Starlin Castro and Aaron Hicks also homered as the Yankees won their fourth in a row. A day after trouncing the Orioles 14-4, New York moved within 2 1/2 games of them for the second AL wild-card spot.

Chris Davis homered twice and Mark Trumbo hit his big league-leading 39th home run for Baltimore, which has dropped three straight.

Sanchez is now hitting .400 with 21 RBIs in 21 games this year.

Castro had four hits and drove in three runs, Hicks also drove in three runs and Brian McCann got three hits and drove in two.

Every Yankees starter has gotten a hit in back-to-back games for the first time since July 26-27, 2009.

Tommy Layne (1-1) pitched a scoreless inning for the win.

Dylan Bundy (7-5) gave up five runs in four innings.

The Yankees got 18 hits and drew seven walks. For all that offensive output, it was a disputed play on the bases that put them ahead.

Baltimore led 2-1 in the third when with two outs, singles by Teixeira, Didi Gregorius and Castro brought home the tying run.

With runners at the corners, Castro broke for second. Catcher Matt Wieters‘ throw was then cut off by shortstop J.J. Hardy as Gregorius tried to steal home.

Hardy’s throw appeared to be in time, but Gregorius neatly tucked in his right arm and extended his left arm across home plate.

Umpire Ron Kulpa called Gregorius out, but the Yankees challenged and the ruling was overturned. After the review, McCann hit an RBI double for a 4-2 lead.

TRAINER’S ROOM

Yankees: McCann returned to the starting lineup after being away following the death of his grandmother.

Orioles: CF Adam Jones was held out of the lineup after aggravating his hamstring injury on Friday. He tried to talk his way into starting, manager Buck Showalter said.

UP NEXT

Orioles: RHP Kevin Gausman (5-10, 3.92 ERA) is set to make his fourth start this season against the Yankees. He’s 0-1 in the previous three outings despite a 1.31 ERA.

Yankees: LHP CC Sabathia (8-10, 4.33) was originally scheduled to pitch Monday in Kansas City. But manager Joe Girardi made a switch, starting Sabathia instead of RHP Michael Pineda. Manager Joe Girardi cited Baltimore’s better numbers against right-handed pitching and the Royals’ success vs. lefties.

Urias matures on mound in Dodgers’ 3-2 win over Cubs

160828-julio-urias
Getty Images
Leave a comment

LOS ANGELES (AP) Julio Urias allowed one run over six innings, Corey Seager set a Dodgers franchise record for a shortstop with his 23rd home run and Los Angeles defeated the Chicago Cubs 3-2 on Saturday to even the series between NL division leaders.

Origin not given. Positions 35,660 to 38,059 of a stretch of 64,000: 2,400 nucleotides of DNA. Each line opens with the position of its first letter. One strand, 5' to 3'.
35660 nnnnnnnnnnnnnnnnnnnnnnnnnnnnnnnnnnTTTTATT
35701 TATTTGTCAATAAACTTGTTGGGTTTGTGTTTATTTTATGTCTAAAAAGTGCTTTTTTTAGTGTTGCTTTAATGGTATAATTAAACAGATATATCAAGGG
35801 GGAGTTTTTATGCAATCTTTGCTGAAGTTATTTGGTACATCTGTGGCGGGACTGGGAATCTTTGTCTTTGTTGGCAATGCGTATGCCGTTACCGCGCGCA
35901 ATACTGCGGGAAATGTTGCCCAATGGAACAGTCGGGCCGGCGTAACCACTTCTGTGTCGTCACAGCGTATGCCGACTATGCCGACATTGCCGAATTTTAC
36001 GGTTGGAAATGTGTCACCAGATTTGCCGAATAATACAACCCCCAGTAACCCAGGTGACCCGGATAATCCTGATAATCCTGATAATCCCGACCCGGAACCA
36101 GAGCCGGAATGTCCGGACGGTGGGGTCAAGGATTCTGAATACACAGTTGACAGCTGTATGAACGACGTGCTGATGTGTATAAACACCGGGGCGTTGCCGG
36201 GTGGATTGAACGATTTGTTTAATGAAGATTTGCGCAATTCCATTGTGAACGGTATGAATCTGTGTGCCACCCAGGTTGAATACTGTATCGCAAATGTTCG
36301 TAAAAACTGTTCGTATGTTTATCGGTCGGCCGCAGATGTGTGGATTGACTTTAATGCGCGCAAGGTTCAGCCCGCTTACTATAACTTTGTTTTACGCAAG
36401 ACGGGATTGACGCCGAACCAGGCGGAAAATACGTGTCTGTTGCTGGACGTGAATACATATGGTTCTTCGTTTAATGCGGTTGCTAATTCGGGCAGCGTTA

Urias (5-2) pitched better at home than the last time he faced the Cubs. The rookie left-hander made his second career start in Chicago on June 2 and gave up six runs – five earned – and eight hits in five innings while serving up three homers.

This time, he allowed six hits and tied a career high with eight strikeouts and two walks. He is 4-0 in six games (four starts) since the All-Star break.

Kenley Jansen pitched a perfect ninth for his 38th save a day after allowing a run on a wild pitch in the ninth in a 6-4, 10-inning loss.

The Cubs’ four-game winning streak ended behind the shortest outing of the season from Jason Hammel (13-7). He gave up three runs and five hits in 2 1/3 innings.

The right-hander was coming off a poor performance against Colorado, allowing a season-high 10 runs (six earned) in 3 1/3 innings of an 11-4 loss. Hammel remained winless in nine career games (six starts) at Dodger Stadium.

The Cubs’ rally in the seventh came up short. They got to 3-2 on pinch-hitter Jason Heyward‘s RBI single off reliever Pedro Baez.

Heyward got caught stealing, and Baez walked Dexter Fowler and Kris Bryant before getting Anthony Rizzo on an inning-ending grounder.

Los Angeles took a 3-1 lead in the third on RBI singles by Chase Utley and Justin Turner. Utley’s hit was the third straight given up by Hammel to start the inning.

Seager tied the game at 1 in the first, giving him the most homers by a Dodgers shortstop in franchise single-season history. He broke the old mark of 22 set by Glenn Wright in 1930.

The Cubs led 1-0 in the first on Rizzo’s RBI single.

TRAINER’S ROOM

Cubs: RHP John Lackey (right shoulder strain) will throw a bullpen session on Monday in Chicago.

Dodgers: OF Scott Van Slyke won’t play again this season. He’s on the DL with right wrist irritation after being out nearly two months earlier in the season with low back irritation. “He doesn’t have the range of motion he needs to contribute,” manager Dave Roberts said. … LHP Clayton Kershaw (mild disk irritation) will face hitters in a simulated game on Tuesday in Los Angeles, Rancho Cucamonga or Arizona.

AT THE TURNSTILES

The announced attendance of 49,522 pushed the Dodgers over the 3 million mark for the fifth consecutive year and made them the first team in the majors to top that number this season.

DAY TRIPPIN’

The game featured the major leagues’ top two clubs in day games. The Dodgers improved to 24-11, while the Cubs fell to 38-21. Los Angeles came in averaging over a run more during the day (5.56) than at night (4.17).

UP NEXT

Cubs: LHP Jon Lester (14-4, 2.81 ERA) is 1-1 with a 4.05 ERA in two career starts at Dodger Stadium. The team is 7-0 in his last seven starts.

Dodgers: RHP Brock Stewart (0-2, 11.25) makes his third career major league start after being recalled from Triple-A Oklahoma City on Friday. He last pitched on Aug. 19 against Albuquerque, allowing four hits in five scoreless innings.